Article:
David Solomon, chief executive officer of Goldman Sachs Group Inc., during a Bloomberg Television at the Goldman Sachs Financial Services Conference in New York, US, on Tuesday, Dec. 6, 2022.
Michael Nagle | Bloomberg | Getty Images
Goldman Sachs on Tuesday posted its largest earnings miss in a decade amid steep declines in investment banking and asset management revenue.
Here’s what the company reported:
- Earnings: $3.32 per share vs. $5.48 estimate of analysts surveyed by Refinitiv
- Revenue: $10.59 billion vs. $10.83 billion
The bank said quarterly profit plunged 66% from a year earlier to $1.33 billion, or $3.32 per share, about 39% below the consensus estimate. That made for the largest EPS miss since Oct. 2011, according to Refinitiv data.
Revenue held up better at $10.59 billion, down 16% from a year earlier and edging out the estimate.
Shares of the New York-based bank dipped 2.4% in premarket trading.
“Widely expected to be awful, Goldman Sachs’ Q4 results were even more miserable than anticipated,” Octavio Marenzi, CEO of Wall Street consultancy Opimas, said in an email. “Revenues were largely in line with forecasts, but earnings took a big hit. The real problem lies in the fact that operating expenses shot up 11%, while revenues tumbled.”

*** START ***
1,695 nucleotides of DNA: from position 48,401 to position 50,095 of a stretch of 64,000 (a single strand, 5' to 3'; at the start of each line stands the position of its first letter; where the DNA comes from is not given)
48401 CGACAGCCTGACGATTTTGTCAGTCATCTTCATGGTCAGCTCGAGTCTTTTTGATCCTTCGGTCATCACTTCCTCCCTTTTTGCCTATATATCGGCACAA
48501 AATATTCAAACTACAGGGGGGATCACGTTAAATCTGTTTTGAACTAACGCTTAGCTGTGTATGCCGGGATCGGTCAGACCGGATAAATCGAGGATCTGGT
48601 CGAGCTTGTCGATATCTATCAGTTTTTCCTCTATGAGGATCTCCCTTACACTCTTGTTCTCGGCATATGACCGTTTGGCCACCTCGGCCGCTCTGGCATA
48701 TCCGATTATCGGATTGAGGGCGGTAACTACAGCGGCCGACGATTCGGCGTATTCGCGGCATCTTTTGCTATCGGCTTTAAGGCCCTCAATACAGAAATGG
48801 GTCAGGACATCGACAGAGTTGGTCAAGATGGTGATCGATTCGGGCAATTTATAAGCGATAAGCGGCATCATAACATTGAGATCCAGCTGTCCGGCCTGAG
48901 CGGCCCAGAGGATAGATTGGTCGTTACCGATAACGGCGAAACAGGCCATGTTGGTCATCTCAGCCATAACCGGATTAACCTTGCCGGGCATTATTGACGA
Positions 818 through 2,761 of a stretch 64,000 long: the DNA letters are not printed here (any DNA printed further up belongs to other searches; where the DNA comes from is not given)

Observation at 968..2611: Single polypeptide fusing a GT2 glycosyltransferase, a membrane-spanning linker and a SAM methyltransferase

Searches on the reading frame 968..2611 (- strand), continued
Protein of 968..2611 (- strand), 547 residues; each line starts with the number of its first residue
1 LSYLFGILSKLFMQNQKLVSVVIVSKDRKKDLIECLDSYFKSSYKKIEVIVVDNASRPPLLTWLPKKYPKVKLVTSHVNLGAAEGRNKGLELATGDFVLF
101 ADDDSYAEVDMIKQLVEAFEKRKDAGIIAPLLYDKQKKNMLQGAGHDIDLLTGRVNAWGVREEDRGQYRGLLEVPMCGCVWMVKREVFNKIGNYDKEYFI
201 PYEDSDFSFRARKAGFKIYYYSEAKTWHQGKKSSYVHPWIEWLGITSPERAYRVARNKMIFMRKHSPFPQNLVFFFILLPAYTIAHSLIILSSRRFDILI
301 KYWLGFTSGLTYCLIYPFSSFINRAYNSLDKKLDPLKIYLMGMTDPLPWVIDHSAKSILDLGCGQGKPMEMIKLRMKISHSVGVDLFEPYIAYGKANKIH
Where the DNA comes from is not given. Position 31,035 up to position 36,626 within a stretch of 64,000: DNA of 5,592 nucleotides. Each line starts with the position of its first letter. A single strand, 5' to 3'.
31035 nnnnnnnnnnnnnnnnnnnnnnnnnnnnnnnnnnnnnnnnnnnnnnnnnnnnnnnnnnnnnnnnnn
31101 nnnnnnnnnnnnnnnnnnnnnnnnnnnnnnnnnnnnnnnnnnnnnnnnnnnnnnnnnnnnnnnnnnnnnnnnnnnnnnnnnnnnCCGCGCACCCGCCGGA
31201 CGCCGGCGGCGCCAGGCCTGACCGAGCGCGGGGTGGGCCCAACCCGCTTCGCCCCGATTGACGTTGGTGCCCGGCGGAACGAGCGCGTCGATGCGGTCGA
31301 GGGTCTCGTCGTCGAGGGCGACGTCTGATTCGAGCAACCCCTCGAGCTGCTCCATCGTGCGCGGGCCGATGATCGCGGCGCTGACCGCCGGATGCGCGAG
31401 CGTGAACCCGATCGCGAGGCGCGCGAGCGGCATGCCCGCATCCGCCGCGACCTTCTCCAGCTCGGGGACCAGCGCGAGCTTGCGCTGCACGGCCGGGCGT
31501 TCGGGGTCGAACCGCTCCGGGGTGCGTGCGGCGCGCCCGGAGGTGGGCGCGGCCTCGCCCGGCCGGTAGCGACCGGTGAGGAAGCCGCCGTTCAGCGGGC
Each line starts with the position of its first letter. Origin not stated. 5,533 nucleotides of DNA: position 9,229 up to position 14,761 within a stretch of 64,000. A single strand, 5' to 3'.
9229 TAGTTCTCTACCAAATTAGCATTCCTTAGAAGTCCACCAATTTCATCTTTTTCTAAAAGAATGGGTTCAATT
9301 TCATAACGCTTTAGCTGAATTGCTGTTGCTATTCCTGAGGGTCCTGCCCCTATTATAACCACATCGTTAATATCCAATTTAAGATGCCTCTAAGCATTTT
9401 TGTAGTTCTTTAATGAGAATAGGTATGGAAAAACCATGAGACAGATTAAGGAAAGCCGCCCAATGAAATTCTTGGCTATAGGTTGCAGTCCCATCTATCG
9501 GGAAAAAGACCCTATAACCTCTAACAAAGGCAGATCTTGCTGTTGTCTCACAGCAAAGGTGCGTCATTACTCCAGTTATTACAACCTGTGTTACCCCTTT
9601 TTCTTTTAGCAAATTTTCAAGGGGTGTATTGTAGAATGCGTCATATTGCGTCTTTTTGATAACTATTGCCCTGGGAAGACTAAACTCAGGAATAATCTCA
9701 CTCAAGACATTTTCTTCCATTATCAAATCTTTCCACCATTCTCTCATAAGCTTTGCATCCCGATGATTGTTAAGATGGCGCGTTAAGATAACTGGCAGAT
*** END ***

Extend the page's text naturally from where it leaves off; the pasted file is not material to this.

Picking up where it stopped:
More cost-cutting and layoffs at Goldman could be ahead because of that, Marenzi said.
Goldman said operating expenses jumped 11% from a year earlier to $8.09 billion due to higher compensation and benefits and higher transaction-based fees, among other reasons. That is about $800 million more than analysts had expected for quarterly costs.
How long will the investment banking drought last? That’s one of the top questions analysts will have for Goldman CEO David Solomon.
While the fourth quarter was an ugly one for bankers — Wall Street rivals JPMorgan Chase and Citigroup each posted declines in investment banking revenue of nearly 60% last week — analysts question the odds of a rebound sometime later this year.
They’ll also want to hear Solomon’s views on headcount and expenses after the bank laid off up to 3,200 employees last week, as well as details about Goldman’s consumer operations as it scales back ambitions there.
Goldman shares have climbed 8.9% this year going into Tuesday’s trading, compared with a 6.7% advance for the KBW Bank Index.
Last week, JPMorgan Chase and Bank of America topped profit expectations on surging net interest income, while Wells Fargo and Citigroup posted mixed results. Morgan Stanley is also scheduled to release results Tuesday.
This story is developing. Please check back for updates.